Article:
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Daycare Center and Family Home Forum>New Guidelines For Car Seats. READ!!!
Lucy 08:07 AM 03-21-2011
New guidelines for car seats. Infant/toddlers should face rear till age TWO. More guidelines:

http://www.healthychildren.org/Engli...No+local+token

If the link takes you to a homepage of that site where it asks you to register, just close the page and come back here and click the link again. Oddly, it works the 2nd time. At least it did for me. If not, read the comments below with other links. Sorry.
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Lucy 09:51 AM 03-21-2011
Does that link come up to the right page? When I first posted and tested it, it did. But just now I clicked the link and it came to a homepage that makes you register. Hope I didn't goof!!
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tmcp2001 10:13 AM 03-21-2011
Joyce, the link goes to the site's homepage. However, there have been several other links posted on my FB today about this topic - here's one...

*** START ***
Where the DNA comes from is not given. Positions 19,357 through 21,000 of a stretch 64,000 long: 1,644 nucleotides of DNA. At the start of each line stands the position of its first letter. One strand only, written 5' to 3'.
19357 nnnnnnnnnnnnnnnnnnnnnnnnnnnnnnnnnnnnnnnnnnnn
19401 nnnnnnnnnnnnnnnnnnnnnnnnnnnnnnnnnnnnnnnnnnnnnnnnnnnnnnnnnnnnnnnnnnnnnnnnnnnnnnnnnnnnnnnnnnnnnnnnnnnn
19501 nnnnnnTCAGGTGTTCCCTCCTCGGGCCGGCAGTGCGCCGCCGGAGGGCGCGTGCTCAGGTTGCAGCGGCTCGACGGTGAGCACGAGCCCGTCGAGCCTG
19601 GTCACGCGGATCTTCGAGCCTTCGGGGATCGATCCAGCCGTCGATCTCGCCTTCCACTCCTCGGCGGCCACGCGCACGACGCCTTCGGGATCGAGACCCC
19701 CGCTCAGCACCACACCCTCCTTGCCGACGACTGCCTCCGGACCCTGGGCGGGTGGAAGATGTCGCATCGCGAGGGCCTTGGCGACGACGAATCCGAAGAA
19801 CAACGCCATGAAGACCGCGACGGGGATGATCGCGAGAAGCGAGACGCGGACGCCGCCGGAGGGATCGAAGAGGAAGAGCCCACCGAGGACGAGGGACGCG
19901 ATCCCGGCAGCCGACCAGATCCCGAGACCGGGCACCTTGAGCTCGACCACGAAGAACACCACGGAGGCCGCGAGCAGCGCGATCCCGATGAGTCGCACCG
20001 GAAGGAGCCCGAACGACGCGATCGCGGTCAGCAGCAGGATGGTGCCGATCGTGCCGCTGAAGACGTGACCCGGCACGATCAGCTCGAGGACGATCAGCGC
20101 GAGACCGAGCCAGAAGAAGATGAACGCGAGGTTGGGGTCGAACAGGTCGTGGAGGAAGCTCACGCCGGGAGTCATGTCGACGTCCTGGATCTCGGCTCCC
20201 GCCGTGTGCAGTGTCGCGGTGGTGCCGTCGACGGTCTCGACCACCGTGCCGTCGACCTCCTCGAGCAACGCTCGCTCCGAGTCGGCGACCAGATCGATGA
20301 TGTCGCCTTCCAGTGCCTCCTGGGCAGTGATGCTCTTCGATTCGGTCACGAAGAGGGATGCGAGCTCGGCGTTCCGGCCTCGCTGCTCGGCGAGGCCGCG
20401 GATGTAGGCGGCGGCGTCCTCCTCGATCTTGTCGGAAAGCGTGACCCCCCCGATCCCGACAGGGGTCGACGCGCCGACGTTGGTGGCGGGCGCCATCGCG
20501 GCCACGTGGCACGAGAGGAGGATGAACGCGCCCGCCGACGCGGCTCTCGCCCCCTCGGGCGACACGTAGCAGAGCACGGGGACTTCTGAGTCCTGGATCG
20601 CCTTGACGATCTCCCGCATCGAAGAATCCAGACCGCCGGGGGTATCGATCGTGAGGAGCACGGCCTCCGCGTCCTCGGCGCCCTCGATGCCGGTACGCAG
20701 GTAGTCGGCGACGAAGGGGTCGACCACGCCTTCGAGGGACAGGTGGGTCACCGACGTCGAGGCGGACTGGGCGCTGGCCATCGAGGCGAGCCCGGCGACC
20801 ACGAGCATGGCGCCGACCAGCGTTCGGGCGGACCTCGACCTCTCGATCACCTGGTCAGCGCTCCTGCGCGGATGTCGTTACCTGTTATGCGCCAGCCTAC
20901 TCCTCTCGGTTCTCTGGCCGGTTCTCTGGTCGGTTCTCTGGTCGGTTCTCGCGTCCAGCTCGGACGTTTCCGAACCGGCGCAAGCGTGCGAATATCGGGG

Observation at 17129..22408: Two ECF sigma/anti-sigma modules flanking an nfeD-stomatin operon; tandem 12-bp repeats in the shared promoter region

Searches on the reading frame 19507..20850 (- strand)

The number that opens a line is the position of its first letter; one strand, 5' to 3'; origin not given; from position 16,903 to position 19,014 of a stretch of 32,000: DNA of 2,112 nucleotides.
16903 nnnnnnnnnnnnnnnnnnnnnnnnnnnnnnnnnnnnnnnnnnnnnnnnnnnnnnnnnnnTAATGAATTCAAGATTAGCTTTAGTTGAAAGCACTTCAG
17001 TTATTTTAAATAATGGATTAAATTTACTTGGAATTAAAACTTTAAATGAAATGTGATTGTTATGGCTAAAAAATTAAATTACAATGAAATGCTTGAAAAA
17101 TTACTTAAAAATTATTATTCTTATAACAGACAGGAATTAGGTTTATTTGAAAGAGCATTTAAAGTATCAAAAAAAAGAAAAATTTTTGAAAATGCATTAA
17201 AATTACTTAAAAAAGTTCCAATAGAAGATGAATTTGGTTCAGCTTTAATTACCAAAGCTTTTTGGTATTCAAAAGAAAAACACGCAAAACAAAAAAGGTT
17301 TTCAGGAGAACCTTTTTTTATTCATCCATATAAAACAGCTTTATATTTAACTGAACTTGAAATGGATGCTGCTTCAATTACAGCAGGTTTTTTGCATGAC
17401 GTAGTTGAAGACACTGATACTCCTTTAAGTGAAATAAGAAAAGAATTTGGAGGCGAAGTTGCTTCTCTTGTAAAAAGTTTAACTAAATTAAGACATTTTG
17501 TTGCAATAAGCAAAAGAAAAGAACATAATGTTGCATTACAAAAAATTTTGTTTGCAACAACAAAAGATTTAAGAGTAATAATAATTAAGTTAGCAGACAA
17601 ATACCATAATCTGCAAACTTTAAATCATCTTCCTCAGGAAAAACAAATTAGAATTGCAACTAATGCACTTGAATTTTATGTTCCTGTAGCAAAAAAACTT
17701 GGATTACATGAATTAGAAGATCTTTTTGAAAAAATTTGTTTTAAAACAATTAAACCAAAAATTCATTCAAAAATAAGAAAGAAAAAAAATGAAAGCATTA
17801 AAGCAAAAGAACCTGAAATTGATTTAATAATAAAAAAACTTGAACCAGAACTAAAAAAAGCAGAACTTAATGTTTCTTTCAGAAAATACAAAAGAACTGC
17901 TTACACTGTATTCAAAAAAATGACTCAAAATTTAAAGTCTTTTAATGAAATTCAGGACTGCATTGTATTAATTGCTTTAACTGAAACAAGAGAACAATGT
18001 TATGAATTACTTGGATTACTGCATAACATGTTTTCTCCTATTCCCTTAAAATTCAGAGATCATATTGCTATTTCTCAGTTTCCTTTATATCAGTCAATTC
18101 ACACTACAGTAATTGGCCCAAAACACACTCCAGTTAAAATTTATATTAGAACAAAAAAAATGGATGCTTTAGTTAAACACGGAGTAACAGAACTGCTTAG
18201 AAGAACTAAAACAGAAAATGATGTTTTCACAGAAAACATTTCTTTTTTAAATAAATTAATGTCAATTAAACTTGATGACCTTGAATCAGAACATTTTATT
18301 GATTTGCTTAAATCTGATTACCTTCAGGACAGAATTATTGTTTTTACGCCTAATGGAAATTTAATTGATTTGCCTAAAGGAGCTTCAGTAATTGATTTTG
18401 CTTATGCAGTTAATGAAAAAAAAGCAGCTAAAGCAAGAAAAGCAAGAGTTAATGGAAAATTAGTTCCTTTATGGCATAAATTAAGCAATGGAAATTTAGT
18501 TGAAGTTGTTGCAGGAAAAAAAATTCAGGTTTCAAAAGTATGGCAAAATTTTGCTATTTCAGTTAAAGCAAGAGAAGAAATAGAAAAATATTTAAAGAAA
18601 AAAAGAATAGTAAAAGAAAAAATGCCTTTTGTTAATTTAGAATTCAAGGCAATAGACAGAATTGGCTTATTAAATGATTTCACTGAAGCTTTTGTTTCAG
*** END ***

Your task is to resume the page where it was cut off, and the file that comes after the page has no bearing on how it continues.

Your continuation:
http://www.chicagotribune.com/health...,5520926.story

Thank you for sharing this info - it's so important!
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SilverSabre25 10:17 AM 03-21-2011
And here's another: http://www.cnn.com/2011/HEALTH/03/21...ing/index.html

Glad to see that this is showing up so many places! From sources that many parents might actually respect, too.
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DCMomOf3 11:04 AM 03-21-2011
Originally Posted by Joyce:
New guidelines for car seats. Infant/toddlers should face rear till age TWO. More guidelines:

http://www.healthychildren.org/Engli...No+local+token
Healthy Children > Safety & Prevention > On The Go > Car Safety Seats: Information for Families for 2011
Safety & Prevention-+
Car Safety Seats: Information for Families for 2011


One of the most important jobs you have as a parent is keeping your child safe when riding in a vehicle. Each year thousands of young children are killed or injured in car crashes. Proper use of car safety seats helps keep children safe. But with so many different car safety seats on the market, itís no wonder many parents find this overwhelming.